We look forward to the release of the Reuters Digital News Report every year because it's always full of actionable insights. This year is no different, and from 144 pages of research, we've boiled it down to the five key insights that should shape the rest of your 2018 strategy.
"This year's report contains signs of hope for the news industry following the green shoots that emerged 12 months ago. Change is in the air with many media companies shifting models towards higher quality content and more emphasis on reader payment." - Nic Newman, research associate at Reuters Institute for the Study of Journalism
Growth in number of people paying for online news
Globally, we see a renewed push towards persuading readers to pay directly for their online news, whether that be through subscriptions, memberships, or per-article payments. This had paid off in some markets, but not all. In the Nordic markets significant progress has been made, with gains of +6 in Sweden and +4 in both Norway and Finland. Publishers in these markets benefit from being in wealthy societies that value news with a strong subscription tradition.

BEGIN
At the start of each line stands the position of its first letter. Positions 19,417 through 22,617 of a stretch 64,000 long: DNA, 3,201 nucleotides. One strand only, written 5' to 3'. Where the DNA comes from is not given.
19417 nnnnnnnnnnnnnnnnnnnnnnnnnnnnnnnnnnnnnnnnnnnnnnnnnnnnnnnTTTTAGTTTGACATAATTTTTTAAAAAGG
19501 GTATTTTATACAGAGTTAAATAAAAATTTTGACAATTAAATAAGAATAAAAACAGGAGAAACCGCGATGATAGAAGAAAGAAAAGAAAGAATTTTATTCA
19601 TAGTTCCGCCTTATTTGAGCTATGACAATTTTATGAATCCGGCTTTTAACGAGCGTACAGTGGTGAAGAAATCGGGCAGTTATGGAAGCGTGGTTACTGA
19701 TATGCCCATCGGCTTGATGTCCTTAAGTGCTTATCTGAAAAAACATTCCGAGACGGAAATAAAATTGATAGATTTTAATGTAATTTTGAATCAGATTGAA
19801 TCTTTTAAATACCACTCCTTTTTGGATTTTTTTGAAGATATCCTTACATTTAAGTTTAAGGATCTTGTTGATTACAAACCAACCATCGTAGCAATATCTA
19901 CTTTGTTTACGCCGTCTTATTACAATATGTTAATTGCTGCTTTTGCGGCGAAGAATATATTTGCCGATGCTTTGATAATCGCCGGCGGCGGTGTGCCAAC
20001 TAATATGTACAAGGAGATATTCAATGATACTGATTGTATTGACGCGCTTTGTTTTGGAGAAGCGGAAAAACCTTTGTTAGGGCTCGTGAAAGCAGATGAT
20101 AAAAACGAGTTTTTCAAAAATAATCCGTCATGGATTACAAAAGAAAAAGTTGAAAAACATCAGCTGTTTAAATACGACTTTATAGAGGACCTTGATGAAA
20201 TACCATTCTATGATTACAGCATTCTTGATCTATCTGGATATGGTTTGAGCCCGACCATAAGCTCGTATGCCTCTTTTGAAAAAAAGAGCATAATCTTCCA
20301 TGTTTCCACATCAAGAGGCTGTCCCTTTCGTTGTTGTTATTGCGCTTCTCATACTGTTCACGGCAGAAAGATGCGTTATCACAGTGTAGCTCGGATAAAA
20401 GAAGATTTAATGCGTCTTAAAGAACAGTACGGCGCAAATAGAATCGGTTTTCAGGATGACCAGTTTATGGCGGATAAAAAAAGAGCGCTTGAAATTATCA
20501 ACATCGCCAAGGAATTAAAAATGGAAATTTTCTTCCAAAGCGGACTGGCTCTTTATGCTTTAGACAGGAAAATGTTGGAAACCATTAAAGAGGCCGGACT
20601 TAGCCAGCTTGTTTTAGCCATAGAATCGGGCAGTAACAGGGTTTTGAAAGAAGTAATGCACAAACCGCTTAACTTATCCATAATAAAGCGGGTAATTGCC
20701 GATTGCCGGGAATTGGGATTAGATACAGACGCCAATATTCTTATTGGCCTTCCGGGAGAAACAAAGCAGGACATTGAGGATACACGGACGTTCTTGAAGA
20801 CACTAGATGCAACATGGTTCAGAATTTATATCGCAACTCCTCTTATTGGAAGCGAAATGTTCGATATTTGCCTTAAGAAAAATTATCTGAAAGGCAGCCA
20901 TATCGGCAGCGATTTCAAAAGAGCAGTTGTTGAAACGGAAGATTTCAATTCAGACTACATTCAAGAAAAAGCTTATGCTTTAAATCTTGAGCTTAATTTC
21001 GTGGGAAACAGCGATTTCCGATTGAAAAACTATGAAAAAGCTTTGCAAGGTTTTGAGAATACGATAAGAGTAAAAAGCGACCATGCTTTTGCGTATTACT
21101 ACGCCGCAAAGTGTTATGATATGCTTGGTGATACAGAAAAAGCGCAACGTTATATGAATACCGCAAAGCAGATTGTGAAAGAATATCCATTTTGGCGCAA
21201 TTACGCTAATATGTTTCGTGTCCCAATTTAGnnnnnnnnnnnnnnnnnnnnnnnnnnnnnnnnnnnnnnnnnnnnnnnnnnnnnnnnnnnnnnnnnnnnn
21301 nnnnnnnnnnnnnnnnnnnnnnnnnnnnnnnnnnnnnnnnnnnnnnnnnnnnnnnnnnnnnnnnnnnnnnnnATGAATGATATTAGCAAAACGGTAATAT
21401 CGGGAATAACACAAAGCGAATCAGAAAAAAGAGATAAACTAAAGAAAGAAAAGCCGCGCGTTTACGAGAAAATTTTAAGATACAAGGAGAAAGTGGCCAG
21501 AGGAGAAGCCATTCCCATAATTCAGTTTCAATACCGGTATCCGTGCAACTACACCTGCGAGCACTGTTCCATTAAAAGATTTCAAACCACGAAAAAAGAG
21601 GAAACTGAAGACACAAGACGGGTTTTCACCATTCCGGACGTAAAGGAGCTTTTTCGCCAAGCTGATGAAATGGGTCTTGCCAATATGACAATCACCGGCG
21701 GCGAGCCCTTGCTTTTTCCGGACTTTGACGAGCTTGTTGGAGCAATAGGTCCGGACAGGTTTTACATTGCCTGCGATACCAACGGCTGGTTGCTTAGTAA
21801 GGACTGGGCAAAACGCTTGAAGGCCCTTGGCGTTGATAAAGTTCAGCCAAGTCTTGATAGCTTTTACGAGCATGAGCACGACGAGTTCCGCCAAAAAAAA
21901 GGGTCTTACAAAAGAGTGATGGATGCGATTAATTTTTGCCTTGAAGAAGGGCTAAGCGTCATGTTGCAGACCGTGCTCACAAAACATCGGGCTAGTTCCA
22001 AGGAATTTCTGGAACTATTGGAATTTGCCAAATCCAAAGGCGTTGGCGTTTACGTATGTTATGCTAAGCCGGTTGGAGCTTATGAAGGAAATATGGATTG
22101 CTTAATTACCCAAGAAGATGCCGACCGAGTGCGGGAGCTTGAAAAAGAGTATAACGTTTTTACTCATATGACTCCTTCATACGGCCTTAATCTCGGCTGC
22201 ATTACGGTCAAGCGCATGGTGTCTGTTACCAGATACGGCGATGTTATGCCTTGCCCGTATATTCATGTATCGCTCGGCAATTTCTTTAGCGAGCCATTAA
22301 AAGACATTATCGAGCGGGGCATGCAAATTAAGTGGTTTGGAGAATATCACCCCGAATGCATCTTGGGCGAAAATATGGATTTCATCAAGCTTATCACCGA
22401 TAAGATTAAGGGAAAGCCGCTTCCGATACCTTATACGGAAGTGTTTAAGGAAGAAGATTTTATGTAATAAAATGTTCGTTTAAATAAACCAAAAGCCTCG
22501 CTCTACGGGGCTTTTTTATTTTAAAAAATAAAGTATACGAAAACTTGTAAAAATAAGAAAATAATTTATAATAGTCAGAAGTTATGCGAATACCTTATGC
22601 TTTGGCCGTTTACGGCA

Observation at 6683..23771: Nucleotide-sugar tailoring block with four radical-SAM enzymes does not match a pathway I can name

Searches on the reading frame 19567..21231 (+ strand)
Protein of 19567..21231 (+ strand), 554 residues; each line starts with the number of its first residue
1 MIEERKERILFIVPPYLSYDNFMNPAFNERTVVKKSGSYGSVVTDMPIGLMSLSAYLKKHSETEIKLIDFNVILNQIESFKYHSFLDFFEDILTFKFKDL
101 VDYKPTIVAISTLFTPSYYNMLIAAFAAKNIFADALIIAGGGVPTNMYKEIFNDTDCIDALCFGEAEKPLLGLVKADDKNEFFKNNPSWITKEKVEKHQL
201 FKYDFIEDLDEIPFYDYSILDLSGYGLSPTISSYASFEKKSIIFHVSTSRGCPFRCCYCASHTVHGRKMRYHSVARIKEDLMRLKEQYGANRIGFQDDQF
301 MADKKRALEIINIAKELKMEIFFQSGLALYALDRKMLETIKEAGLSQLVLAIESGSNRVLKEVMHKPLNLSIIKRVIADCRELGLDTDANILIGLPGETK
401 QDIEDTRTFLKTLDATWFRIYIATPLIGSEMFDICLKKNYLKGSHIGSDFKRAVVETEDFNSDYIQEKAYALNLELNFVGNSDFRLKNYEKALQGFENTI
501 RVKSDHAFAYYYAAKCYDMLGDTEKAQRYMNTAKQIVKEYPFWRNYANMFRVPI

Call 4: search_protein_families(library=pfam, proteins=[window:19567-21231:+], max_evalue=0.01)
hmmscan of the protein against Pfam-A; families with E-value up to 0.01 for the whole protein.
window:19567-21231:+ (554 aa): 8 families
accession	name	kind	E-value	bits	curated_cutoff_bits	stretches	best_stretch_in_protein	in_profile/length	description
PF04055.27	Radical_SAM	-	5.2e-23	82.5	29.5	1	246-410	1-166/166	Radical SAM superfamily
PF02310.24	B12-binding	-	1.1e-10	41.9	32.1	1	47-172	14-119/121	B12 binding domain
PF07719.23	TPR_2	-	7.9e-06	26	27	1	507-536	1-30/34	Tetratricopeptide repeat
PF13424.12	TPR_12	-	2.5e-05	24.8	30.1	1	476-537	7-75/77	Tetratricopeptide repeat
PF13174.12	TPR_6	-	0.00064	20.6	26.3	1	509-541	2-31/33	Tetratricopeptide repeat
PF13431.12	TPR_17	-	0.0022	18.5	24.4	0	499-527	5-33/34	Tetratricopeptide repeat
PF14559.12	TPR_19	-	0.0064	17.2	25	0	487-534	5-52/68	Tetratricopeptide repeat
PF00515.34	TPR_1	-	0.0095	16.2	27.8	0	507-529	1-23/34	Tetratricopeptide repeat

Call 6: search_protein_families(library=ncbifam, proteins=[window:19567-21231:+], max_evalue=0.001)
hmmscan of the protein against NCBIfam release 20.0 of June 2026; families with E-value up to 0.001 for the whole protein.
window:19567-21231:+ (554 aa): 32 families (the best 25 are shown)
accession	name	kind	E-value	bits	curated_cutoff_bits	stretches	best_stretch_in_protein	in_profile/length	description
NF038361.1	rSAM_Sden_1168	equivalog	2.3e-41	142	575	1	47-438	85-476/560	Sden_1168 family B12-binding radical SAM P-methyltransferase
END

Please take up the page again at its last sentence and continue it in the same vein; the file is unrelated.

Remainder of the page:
But there's hope for others too! Currently only a very small minority of readers make donations to news organisations, but there is a more sizeable share of people who would be willing to donate if they thought it was necessary. In Spain for example two per cent of readers make donations to news organisations, but 28 per cent of readers are willing to do so in the future. This shows that publishers may be leaving money on the table by not educating their readers about the reality of sustaining a newspaper in today's world. We've seen before that many readers are still unaware of this, believing instead that newspapers are still able to cover their costs through advertising.
Younger readers are more willing to pay for online news, with millennials already accustomed to paying for online services and giving more regularly to online charities. Still, many younger readers are hesitant to subscribe due to a fear of missing out and not being able to pick and chose their sources. To convince them to still donate, a message similar to the Guardian's, reminding them that donations keep journalism open and accessible, will work well with this group.